"I remember, as a child, my grandfather used to make shahtoosh shawls and we had Hermès as one of our clients. We didn't even know who these people were until much later. These were the kind of customers we had."
Riyaz Ahmed from the Wildlife Trust of India, who carried out a seminal census of shahtoosh workers in Jammu and Kashmir, told VICE that Kashmiris weren't directly tracking the animals but were just getting the wool. "Before the 1970s, shahtoosh wasn't even the main trade, but it all changed when shahtoosh became famous internationally," said Ahmed. "Shahtoosh was so expensive that they made a lot of money out of it."
Additionally, the weavers he interviewed claimed that the wool that used to come from Tibet was clean, but a few years later, they started noticing blood on the wool. After the ban, however, the shahtoosh trade went underground, and while traders continue to benefit from the trade even now, the weavers were left in a lurch. "Now, in the illegal trade, there's a trend that the traders sell it to only those people whom they know closely," Ahmed added.
Most wildlife experts, however, denounce the idea of legalising the trade to protect the livelihood of traditional artisans. "The logic is as good as the complaints of a cannabis or poppy cultivator, who says that income from fruit trees is lesser and makes him a poor man," said Louies.
Badola said that most of the claims of ethically procuring shahtoosh get discredited by the fact that one animal hardly yields 125-130 grams of wool, and the amount needed for one shawl is at least four. Plus, the area where the chiru lives is devoid of foliage, which means that the argument of chirus rubbing themselves against bushes leading to their hair shedding might not hold water. "Scientific research has clearly demonstrated that the killing of the animal is the only way to obtain the large quantity of wool demanded for making shawls," he said.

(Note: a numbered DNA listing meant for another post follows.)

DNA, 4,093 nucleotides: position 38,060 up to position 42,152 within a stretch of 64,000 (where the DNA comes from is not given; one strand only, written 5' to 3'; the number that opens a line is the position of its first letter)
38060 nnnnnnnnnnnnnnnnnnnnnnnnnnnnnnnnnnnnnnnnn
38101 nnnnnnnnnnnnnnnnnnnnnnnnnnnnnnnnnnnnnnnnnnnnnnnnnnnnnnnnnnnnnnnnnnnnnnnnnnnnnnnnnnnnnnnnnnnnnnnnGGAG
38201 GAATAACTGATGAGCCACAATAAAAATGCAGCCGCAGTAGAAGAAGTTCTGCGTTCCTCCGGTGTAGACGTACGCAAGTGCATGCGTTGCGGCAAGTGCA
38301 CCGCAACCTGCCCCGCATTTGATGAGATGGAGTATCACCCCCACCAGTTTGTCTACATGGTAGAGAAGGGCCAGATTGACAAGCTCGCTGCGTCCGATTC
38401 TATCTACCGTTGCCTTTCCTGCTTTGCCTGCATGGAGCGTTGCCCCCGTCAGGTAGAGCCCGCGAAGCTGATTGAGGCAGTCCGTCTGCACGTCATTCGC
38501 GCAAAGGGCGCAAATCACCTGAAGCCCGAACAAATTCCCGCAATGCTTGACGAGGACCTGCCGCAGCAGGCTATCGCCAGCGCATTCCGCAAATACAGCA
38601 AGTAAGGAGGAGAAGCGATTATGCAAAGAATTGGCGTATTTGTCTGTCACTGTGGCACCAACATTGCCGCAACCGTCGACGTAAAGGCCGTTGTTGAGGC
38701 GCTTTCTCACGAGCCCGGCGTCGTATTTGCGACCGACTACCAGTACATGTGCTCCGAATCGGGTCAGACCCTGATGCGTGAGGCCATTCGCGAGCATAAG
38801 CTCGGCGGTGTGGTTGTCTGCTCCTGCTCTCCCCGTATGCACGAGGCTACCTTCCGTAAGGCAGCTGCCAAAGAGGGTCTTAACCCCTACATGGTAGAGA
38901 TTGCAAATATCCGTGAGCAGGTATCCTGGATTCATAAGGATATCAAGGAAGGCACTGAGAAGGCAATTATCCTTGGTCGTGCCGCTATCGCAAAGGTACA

But in the meantime, the lack of timely data and monitoring insights mean very little is being done to track the illicit trade. "We should look into the markets and hotspots. There's some information already, but monitoring what scale it is happening in now is important," added Ahmed.
In an email interview, the secretariat of the Convention on International Trade in Endangered Species (CITES) – the international treaty that banned shahtoosh trade, of which India is a signatory – told VICE that it is going to submit a document on the chiru at the 74th meeting of its standing committee, scheduled between March 7 and 11, 2022. "This document will include the latest illegal trade trends in Tibetan antelope specimens," said the CITES secretariat, without detailing the findings of the report. The last CITES report on the shahtoosh trade was released in 2019.
Ashiq put the value of the current shahtoosh market at nearly $20 million. The whereabouts of a trade of such magnitude, he says, should be clear to all.
"This product is a worldwide name. People should know the truth behind it."
Follow Pallavi Pundir on Twitter.